Developments in the renewable energy sector
Renewable electricity generation rose slightly more again in 2019 following comparatively weak growth in 2018, with the share of renewable electricity as a proportion of gross electricity consumption increasing to 42%.
The level of new renewable generating capacity in 2019 was comparable to that a year earlier. Despite a considerable year-on-year increase in the volume of renewable energy curtailed owing to network congestion, it was still possible to transport around 97% of the renewable electricity to final consumers in 2019. There was a slight decrease in 2019 in reductions and increases in feed-in from conventional power plants. The total costs for measures to maintain system security fell from €1.48bn in 2018 to €1.28bn in 2019.
Electricity and gas wholesale trading
Trading volumes and liquidity on the wholesale electricity and gas markets increased significantly in 2019 compared with a year earlier. Such a development generally has a positive effect on competition, since it enhances market entry options for new providers and opens up opportunities for market players to diversify their choice of trading partners and products as well as their forms and methods of trading. Moreover, 2019 saw a fall in electricity and gas wholesale prices.
At present, as in the past, no company has a dominant position on any of the individual retail markets. The combined market shares of the four largest electricity and gas suppliers for interval-metered and standard load profile customers were again clearly below the statutory thresholds for presuming market dominance.
Although household customers in Germany can now choose between more than a hundred energy suppliers, there was a slight decrease in the number of household customers switching supplier. Furthermore, 26% of electricity customers and 17% of gas customers are still on default contracts.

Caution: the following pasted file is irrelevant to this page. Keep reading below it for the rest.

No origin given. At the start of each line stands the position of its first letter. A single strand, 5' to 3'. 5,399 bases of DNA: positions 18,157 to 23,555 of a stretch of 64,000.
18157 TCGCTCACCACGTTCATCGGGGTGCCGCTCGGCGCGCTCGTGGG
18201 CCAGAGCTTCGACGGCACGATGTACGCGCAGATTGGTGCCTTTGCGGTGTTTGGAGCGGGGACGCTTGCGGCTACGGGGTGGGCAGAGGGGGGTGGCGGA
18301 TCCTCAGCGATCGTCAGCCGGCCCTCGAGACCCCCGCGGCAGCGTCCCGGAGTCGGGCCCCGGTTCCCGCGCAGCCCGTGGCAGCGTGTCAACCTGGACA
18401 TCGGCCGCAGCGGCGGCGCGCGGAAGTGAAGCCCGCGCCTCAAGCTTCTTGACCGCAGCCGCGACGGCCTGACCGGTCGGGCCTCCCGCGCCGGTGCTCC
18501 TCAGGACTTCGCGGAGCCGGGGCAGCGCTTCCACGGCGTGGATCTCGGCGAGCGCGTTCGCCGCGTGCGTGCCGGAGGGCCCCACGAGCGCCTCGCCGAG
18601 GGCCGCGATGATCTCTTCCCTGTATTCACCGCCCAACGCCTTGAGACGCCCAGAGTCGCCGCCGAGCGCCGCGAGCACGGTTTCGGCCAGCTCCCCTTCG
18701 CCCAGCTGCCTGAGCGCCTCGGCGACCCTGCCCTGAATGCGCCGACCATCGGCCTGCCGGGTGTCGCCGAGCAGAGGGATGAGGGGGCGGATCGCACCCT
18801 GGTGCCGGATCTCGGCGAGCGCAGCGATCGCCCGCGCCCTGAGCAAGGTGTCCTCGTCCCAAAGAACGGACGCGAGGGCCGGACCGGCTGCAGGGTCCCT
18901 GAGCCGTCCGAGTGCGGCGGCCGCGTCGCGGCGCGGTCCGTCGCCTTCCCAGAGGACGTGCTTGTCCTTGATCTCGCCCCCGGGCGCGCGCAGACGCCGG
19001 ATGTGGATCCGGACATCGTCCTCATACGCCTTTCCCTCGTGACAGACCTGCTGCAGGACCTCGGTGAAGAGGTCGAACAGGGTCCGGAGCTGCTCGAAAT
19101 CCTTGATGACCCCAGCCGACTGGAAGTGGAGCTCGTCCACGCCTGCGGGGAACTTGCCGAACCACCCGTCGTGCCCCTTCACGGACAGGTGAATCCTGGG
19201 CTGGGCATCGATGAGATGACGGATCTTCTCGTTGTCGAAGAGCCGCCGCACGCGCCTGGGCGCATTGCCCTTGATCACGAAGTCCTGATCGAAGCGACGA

"Switching supplier can usually save customers money, so the proportion of expensive default contracts is still too high. With many people working from home, we would like to urge consumers even more to look at the status of their contracts and the prices charged by their present electricity and gas suppliers and to compare them with those offered by other suppliers.
The Monitoring Report 2020 shows that the potential annual savings in euros for household customers can run into three digits," said Jochen Homann.
As at 1 April 2020, the average electricity price paid by a typical household customer was 32.05 ct/kWh, up 1.2 ct/kWh compared with the previous year. The reduction in the renewable energy surcharge to 6.5 ct/kWh from January 2021 represents a step towards stabilising electricity prices. There was also an increase in 2020 prices for non-household electricity customers (commercial and industrial customers). Gas prices, which in 2020 remained stable for household customers and even fell for commercial and industrial customers, are expected to increase slightly in 2021 owing to the carbon levy.